Congenital deficiency of 11β-hydroxysteroid dehydrogenase (apparent mineralocorticoid excess syndrome): Diagnostic value of urinary free cortisol and cortisone
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The syndrome of apparent mineralocorticoid excess (AME) is an inherited form of hypertension. This disorder results from an inability of the enzyme 11β-hydroxysteroid dehydrogenase (11β-OHSD) to inactivate cortisol to cortisone. The diagnosis of AME is usually based on an elevated ratio of cortisol to cortisone reduced metabolites in the urine [tetrahydrocortisol plus allotetrahydrocortisol to tetrahydrocortisone (THF+alloTHF/THE)]. The principal site of “A” ring reduction is the liver, But AME arises from mutation in the gene encoding 11β-OHSD2 in the kidney. We used a gas chromatographic/mass spectrometric method to measure the urinary free cortisol (UFF) and free cortisone (UFE) in 24 patients affected by the two variants of AME [19 with the classical form (type I) and 5 with the mild form called AME type II] in order to provide a more reproducible in vivo measure of the renal enzymatic activity. Type I patients were divided into two groups: children under 12 and adults. UFF levels (μg/24 h) did not differ between under-12 controls and AME type I children (mean±SD, 9±4 and 15±12, respectively), But was significantly higher in affected adults compared to controls: (62±32 vs 29±8, p<0.01). No differences were found between adult controls and AME type II patients (29±8 and 37.0±14, respectively). UFE was undetectable in 63% of AME type I and significantly lower in AME type II (p<0.05). As a consequence UFF/UFE ratio was significantly higher in AME type I patients both in children and adults compared to controls (AME children: 5.1±2.6; normal children: 0.43±0.2, p<0.01; AME type I adults: 17.7±19.6; normal adults: 0.54±0.3 p<0.01). For AME type II, Where UFE was detectable in every case, the UFF/UFE ratio was significantly higher than adult controls (2.75±1.5 vs 0.54±0.3, p<0.01). In conclusion, Our study indicates that UFE and UFF/UFE ratio are sensitive markers of 11β-OHSD2, Directly reflecting the activity of the renal isozyme and readily identifying patients with AME. The presence of an altered UFF/UFE ratio in both types of AME, Although with different degree of severity, Calls for re-evaluation and the classification of AME as a single disorder.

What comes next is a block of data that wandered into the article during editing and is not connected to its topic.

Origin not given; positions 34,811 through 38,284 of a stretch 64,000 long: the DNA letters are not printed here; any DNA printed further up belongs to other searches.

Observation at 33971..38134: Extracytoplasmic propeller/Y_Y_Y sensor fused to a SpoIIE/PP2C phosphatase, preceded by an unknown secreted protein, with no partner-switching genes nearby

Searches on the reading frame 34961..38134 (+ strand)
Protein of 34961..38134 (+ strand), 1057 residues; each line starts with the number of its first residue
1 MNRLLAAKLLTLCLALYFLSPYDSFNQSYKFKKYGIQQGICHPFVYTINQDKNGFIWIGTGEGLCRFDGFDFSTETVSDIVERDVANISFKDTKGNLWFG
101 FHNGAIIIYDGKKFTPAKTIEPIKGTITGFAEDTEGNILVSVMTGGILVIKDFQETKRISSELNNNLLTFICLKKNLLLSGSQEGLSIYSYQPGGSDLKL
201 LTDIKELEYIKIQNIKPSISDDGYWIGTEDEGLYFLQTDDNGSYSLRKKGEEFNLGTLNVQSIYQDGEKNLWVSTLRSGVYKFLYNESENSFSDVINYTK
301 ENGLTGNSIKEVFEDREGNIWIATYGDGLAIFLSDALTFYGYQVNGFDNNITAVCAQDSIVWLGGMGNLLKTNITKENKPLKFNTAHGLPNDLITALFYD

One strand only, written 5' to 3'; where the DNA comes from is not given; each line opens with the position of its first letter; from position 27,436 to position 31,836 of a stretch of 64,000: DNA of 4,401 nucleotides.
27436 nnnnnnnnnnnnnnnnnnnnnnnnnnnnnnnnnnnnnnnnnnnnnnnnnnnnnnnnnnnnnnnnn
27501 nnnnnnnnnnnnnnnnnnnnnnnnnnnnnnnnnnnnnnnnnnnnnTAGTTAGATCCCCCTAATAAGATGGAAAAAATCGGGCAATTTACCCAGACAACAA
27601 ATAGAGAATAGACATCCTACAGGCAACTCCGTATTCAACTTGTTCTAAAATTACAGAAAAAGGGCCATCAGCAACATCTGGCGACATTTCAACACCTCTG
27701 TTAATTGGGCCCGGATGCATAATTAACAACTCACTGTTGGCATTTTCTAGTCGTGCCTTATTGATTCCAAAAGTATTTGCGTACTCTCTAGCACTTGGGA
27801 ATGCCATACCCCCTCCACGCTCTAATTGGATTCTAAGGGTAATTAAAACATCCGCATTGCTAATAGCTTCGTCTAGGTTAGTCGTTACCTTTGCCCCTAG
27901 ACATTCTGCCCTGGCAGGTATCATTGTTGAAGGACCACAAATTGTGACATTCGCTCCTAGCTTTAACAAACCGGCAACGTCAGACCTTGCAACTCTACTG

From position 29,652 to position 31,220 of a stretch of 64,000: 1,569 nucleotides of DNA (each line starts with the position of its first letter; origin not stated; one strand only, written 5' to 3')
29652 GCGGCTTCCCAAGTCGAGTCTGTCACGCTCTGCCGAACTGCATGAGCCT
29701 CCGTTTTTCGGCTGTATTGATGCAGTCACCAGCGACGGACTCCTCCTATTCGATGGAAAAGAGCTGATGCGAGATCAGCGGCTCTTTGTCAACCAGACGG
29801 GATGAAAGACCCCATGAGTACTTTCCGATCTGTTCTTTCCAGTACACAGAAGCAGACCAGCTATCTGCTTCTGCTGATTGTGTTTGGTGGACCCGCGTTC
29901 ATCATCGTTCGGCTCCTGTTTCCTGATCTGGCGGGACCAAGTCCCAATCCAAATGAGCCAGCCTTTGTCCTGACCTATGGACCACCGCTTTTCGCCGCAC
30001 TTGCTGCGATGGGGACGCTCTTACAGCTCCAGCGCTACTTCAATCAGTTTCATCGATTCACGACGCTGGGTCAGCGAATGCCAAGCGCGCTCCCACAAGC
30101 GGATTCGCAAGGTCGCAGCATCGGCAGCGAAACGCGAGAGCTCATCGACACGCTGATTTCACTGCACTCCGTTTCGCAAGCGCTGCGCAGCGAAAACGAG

Key-wordsApparent mineralocorticoid syndrome hypertension cortisol cortisone gas-chromatography/mass spectrometry
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